These are her BWs from 1997. Below are my comprehensive notes of the period and an indication of how the majority of our record keeping. We had to keep them to a minimum; otherwise, the record card would explode.
There is far much to discuss, but the root filling LL6 had a fractured instrument was poor, but lasted longer than the root filling I did in the ll5. It is strange how variable the outcomes are for root fillings despite their radiographic appearance.
I was never confident enough to make a crown on the ll6. I repaired it with Dyract in 2002, as you can see here. She is not concerned with the appearance. In fact, none of the teeth since 1997 have failed apart from both lower second premolars.
below are her recent digital BWs with many original amalgam fillings from 1997.
Finally, I sent off for permission to replace the veneers. This is the current appearance in 2020. I removed the offending cosmetic restorations and did not attempt temporaries. Two weeks later she returned for the fitting but decided she liked the appearance as they were. She still has the veneers at home.
I saw this patient under the NHS, if you look how long she was booked in for and my notes, you can see how different it is today. If you had a few of these NHS patients in your chair, what would you do? Give them some cash, and ask them to go elsewhere?
In retrospect, avoid any RCT where you intended to get near the apical foramen? Simply extract may have been better, as seems the new norm in NHS dentistry. If I hadn't gained her confidence back then, I doubt if she would have any molar teeth now. As for the person who placed the veneers, they gave the profession a bad name.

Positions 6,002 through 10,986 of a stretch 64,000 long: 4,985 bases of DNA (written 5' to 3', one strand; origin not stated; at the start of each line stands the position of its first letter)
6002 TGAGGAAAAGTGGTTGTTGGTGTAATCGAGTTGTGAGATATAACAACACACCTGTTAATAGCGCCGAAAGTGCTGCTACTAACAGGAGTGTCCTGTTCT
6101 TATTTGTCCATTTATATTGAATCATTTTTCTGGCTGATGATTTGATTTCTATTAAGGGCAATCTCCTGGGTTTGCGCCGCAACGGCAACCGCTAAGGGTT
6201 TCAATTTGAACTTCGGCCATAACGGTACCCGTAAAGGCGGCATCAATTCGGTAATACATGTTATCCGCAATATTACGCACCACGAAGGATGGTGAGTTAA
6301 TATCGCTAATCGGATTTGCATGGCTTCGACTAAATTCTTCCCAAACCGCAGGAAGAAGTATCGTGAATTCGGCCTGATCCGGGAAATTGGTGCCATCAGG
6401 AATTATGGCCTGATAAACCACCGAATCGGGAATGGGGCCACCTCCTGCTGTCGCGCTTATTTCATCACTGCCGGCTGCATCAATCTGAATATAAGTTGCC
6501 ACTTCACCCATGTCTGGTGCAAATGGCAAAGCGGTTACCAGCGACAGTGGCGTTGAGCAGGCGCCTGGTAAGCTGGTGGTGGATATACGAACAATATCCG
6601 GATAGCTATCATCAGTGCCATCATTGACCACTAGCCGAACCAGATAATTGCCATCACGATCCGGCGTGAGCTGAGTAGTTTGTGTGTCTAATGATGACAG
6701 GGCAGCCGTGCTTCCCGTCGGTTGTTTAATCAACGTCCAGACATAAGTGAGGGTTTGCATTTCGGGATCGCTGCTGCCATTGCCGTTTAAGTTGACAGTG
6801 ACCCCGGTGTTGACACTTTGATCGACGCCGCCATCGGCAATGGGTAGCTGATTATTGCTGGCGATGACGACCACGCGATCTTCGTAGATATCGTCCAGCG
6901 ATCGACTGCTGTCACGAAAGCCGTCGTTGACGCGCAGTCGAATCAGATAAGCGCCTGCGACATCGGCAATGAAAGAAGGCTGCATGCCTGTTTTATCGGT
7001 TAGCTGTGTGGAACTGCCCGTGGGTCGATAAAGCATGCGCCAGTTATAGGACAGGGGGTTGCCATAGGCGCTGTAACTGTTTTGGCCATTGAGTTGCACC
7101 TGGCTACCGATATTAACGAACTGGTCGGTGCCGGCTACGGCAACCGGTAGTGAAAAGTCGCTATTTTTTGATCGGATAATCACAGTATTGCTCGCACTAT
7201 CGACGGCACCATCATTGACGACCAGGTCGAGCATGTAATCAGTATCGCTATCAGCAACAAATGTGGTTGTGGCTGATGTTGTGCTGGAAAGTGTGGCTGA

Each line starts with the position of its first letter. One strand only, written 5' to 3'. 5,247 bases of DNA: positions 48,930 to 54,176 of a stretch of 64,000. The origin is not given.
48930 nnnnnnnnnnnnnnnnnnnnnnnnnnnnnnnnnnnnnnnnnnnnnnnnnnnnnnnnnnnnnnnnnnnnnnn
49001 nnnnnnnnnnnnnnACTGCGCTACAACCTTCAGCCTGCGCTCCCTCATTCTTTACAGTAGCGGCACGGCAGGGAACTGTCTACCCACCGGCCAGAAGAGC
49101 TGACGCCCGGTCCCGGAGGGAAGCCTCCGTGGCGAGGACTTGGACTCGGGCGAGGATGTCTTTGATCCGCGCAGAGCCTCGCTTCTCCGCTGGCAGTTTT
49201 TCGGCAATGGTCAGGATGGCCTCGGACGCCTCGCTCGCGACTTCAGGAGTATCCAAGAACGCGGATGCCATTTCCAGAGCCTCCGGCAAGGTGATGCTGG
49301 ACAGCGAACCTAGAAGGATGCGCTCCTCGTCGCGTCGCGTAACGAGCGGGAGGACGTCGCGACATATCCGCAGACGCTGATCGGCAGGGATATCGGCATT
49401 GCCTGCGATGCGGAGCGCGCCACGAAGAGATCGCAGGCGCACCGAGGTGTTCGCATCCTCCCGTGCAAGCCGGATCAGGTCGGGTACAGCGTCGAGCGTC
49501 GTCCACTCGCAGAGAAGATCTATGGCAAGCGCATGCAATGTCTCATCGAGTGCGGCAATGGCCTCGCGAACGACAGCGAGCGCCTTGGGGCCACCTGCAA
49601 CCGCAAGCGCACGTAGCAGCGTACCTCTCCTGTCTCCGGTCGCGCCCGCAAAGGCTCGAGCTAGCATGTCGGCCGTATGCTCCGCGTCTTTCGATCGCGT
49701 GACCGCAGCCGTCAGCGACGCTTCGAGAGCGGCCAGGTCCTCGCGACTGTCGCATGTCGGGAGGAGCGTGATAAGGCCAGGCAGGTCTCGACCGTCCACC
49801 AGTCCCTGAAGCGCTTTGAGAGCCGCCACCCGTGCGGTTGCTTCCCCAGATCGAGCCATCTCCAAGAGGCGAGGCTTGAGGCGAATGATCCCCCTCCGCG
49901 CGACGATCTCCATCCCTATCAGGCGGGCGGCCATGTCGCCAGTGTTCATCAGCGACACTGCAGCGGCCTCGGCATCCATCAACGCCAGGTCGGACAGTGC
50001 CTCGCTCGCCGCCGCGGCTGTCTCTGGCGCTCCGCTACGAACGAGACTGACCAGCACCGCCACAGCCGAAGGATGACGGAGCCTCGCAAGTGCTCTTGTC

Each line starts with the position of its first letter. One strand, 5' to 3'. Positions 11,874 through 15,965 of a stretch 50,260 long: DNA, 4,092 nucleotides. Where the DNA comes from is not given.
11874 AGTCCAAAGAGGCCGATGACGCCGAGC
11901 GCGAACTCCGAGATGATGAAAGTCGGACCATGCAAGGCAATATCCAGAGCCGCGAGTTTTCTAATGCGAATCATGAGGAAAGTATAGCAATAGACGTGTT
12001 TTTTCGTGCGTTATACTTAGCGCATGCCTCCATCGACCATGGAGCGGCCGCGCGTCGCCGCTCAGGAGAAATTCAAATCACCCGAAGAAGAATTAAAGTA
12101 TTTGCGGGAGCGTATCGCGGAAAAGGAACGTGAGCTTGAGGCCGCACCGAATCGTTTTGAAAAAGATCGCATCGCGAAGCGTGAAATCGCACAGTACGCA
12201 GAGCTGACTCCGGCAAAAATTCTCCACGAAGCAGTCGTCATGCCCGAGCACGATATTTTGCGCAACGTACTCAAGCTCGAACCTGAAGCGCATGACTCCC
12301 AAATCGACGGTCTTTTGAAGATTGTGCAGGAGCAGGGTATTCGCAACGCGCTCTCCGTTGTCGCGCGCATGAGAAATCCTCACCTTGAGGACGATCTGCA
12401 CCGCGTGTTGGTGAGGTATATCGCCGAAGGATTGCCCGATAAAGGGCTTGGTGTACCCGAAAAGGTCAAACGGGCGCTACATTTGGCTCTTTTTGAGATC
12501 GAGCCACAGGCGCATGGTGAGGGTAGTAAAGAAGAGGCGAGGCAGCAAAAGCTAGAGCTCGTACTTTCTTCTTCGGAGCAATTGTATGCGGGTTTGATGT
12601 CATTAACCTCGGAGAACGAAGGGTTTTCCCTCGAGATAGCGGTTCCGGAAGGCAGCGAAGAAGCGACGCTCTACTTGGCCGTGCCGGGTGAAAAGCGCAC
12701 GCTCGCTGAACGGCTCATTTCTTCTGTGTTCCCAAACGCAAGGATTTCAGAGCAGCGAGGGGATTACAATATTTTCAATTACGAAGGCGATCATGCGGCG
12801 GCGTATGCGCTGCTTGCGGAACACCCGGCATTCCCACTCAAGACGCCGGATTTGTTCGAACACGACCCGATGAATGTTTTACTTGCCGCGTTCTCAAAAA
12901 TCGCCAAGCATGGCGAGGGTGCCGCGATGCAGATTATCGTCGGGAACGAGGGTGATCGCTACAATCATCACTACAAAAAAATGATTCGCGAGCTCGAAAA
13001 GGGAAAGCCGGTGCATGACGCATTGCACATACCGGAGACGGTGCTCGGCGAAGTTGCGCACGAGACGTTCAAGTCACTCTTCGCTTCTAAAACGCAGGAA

This is part of a bridge that I modified. I had inherited a patient list, and his 17-year-old girl had a missing front incisor replaced by an acid etch bridge made traditionally by the previous dentist. It failed regularly. One day I decided to remove a wing. As you are aware most American animations show two wings, but I had heard the logic of a single wing, and while she literally cried in the chair while I removed a single wing, and replaced it as seen below.
I'm afraid most photos I take are low quality, but they are taken quickly as a record to jog my memory not to present at a lecture.
These pictures were taken about five years ago. And when I last saw her earlier this year the bridge was still there, fitted with the original Panavia from 34 years ago.
It's a vivid memory as I knew she thought I was making a massive mistake, was asking her mum to stop me. I had just become a partner in a practice, and even then I thought I could get sued and my name being mud.
At the same time as the photos, I took a PA. Hmmm
I had to raise a two-sided flap, remove labial and lingual bone, and push the root fragment through lingually, and place two resorbable sutures, having warned her of the potential debond due to me not having the correct luxator, as well as all the other potential risks. I want to say it went well, but that would be lying. I said "Oh, that's interesting. Do you get any discomfort under the bridge?". No was the fortunate reply for both of us.
After a while, when using an ultrasonic scaler, my mind drifts off. Sometimes I even wonder what I am doing, and why? In March 2016 Mrs Collins isolated premolar supporting her CoCr -/p was M2 and bleeding. Desperate measures were required, so I sent her a YouTube video form the excellent group Perio Courses. In July 2020 she still has no bleeding, no mobility, and a lower denture she likes-even more unusual. She was the tipping point for my teeth4life APP.